* The mound in Cincinnati is perhaps twenty feet high. S.
quainted with the great efficacy of flank defences. He has therefore secured this curtain, by a projection from each angle, which answer the purpose of our bastions. These bastions are formed by two parallel lines, twenty-five or thirty feet in length, and at the distance of ten or twelve feet apart. Had these lines been drawn at different angles with the main work, they would have answered, without any additional labour, for the defence of the side-curtains also, as the modern bastions do: as it is, they defend the eastern face only; for in each of the lines which compose them, the one is drawn at right angles (or nearly so) with the eastern wall the other a prolongation of the side-wall. The foundation of the whole wall is of stone, without any appearance of cement, and not laid horizontally, but vertically, wedged in with each other as closely as possible. Upon this foundation the eastern parapet is raised."
In the sketch A represents the mound or tumulus-B B B the line of the wall-CC the bastions—D DDD places in which the wall has been broken by ravines making down the hill-at E there is a spring of running water. The drawing is made froin actual admeastirement; but the line of the rivers is laid down merely to show their general situation, with regard to the work. Their relative proportion may be better understood by supposing the area of the fortification to contain fifteen acres, and that embraced between the rivers, in a line from F, about as many hundred.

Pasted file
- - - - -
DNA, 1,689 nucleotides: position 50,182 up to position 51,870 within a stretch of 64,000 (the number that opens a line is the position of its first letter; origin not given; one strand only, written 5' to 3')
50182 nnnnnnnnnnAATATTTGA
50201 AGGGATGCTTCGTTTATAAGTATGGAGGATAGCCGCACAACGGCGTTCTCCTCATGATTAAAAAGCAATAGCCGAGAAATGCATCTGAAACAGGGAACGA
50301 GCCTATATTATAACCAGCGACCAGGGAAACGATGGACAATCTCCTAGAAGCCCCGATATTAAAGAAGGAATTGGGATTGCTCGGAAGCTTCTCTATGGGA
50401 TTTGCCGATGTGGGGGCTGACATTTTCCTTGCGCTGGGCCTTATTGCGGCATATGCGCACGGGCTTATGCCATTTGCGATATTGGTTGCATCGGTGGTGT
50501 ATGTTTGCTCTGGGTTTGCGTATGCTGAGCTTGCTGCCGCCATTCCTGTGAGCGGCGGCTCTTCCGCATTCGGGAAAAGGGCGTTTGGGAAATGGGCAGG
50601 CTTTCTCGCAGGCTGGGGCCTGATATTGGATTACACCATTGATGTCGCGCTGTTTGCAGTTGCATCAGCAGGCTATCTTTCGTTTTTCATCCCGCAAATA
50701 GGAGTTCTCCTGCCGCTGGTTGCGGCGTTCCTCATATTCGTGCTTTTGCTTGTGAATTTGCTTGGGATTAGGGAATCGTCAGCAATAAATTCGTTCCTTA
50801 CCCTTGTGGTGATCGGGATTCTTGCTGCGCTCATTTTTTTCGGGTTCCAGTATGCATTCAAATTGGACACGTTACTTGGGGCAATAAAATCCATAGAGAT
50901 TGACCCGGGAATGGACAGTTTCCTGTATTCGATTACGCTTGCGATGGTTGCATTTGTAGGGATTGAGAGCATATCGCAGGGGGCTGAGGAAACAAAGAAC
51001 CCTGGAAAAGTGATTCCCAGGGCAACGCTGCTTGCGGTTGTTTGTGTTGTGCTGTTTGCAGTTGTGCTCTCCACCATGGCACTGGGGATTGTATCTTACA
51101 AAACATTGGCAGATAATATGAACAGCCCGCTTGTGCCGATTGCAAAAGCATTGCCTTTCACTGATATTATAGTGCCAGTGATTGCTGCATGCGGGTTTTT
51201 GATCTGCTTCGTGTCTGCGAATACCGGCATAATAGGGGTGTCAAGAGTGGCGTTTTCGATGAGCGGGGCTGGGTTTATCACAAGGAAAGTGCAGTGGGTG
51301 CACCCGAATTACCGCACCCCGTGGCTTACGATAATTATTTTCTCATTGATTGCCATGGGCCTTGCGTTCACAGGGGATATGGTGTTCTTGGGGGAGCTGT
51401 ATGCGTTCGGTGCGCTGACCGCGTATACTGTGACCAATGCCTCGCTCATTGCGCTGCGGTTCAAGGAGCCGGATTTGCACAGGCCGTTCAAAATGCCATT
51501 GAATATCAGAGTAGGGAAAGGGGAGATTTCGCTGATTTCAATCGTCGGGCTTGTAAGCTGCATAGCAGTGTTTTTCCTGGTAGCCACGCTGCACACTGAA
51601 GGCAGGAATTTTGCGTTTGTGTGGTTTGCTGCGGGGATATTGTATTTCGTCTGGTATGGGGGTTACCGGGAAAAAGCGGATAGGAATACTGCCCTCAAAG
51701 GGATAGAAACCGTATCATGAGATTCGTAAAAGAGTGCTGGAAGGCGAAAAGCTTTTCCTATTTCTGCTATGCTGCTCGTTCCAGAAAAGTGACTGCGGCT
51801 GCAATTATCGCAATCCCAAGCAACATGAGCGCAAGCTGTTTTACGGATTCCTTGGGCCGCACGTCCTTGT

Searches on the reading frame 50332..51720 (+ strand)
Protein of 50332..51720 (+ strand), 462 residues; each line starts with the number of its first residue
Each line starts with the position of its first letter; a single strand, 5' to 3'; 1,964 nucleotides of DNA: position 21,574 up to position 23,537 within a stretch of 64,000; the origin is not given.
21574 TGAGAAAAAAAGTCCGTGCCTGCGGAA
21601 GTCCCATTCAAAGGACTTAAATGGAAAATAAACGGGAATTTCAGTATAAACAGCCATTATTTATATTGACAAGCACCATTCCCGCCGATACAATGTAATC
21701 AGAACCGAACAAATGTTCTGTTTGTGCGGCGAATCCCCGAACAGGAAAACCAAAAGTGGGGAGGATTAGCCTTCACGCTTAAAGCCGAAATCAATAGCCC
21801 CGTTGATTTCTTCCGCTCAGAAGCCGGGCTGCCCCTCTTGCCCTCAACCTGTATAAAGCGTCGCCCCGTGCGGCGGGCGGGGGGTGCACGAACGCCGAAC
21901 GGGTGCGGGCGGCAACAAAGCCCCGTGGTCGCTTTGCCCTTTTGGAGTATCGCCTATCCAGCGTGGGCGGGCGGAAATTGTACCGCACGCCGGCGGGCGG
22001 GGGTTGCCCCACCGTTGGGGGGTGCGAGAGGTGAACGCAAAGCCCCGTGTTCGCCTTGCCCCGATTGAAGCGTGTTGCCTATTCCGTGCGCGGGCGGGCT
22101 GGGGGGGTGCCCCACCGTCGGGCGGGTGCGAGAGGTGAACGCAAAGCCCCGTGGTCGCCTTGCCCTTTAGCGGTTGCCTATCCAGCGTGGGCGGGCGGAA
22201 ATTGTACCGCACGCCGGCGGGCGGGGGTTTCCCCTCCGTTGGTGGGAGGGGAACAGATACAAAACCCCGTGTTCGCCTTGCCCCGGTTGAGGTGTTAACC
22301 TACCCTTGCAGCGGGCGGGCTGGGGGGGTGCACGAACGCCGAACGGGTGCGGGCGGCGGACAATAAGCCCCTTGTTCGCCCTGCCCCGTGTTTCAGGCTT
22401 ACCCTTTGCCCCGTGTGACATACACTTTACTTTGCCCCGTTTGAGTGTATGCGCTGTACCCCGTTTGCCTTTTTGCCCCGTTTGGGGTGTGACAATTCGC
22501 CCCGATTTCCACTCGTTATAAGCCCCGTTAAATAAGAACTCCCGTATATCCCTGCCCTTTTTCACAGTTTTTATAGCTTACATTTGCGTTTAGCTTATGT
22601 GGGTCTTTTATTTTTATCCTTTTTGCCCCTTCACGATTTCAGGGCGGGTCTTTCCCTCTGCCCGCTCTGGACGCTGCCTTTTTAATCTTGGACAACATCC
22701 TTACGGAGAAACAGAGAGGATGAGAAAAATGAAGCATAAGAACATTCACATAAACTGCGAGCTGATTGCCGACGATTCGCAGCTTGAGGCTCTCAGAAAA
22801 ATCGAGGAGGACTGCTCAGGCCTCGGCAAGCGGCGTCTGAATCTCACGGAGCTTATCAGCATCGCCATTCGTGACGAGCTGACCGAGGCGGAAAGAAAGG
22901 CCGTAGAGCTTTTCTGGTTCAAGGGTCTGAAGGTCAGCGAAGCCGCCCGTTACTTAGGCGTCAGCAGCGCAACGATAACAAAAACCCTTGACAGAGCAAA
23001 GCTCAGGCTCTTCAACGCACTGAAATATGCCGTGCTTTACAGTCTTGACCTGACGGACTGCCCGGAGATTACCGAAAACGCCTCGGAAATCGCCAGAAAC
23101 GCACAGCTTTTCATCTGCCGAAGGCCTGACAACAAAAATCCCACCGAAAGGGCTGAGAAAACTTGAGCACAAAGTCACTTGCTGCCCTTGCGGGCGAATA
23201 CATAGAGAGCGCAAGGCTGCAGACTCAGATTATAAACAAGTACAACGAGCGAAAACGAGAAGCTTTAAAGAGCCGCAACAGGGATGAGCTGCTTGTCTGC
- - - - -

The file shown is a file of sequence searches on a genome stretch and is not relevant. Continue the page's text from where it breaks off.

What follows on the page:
I am, sir, &c.
C. W. SHORT.
FOR THE PORT FOLIO.-FRENCH LITERATURE.
ON THE CHARACTER OF RACINE.
(Continued from page 105.) The Cid was the first epoch in the glory of the French theatre, and it was a brilliant one. Andromache formed the second, and it was not less striking: it created a sort of revolution. We perceived the existence of beauties entirely new. Those of the Cid were borrowed, in a great measure, from the Spanish: Ra
cine, in the Andromache, owed nothing to any but himself. The piece from Euripides has nothing in common with his own but the title: the sabject is entirely different, and it was not in this place that Racine's obligations to the Greeks, commenced.
To some verses in the third book of the Æneid he was indebted for the idea of bis Andromache. They comprise a part of the subject:the love of Pyrrhus for Andromache, and the murder of this prince, who was killed at the altar by the hand of Orestes. There is this difference, that in Virgil, Pyrrhus abandons Andromache, in order to espouse Hermione, of whom Orestes is enamoured. This is all that fable has furnished to the poet; and if we except subjects absolutely of invention, there are few instances where the author has done more of himself.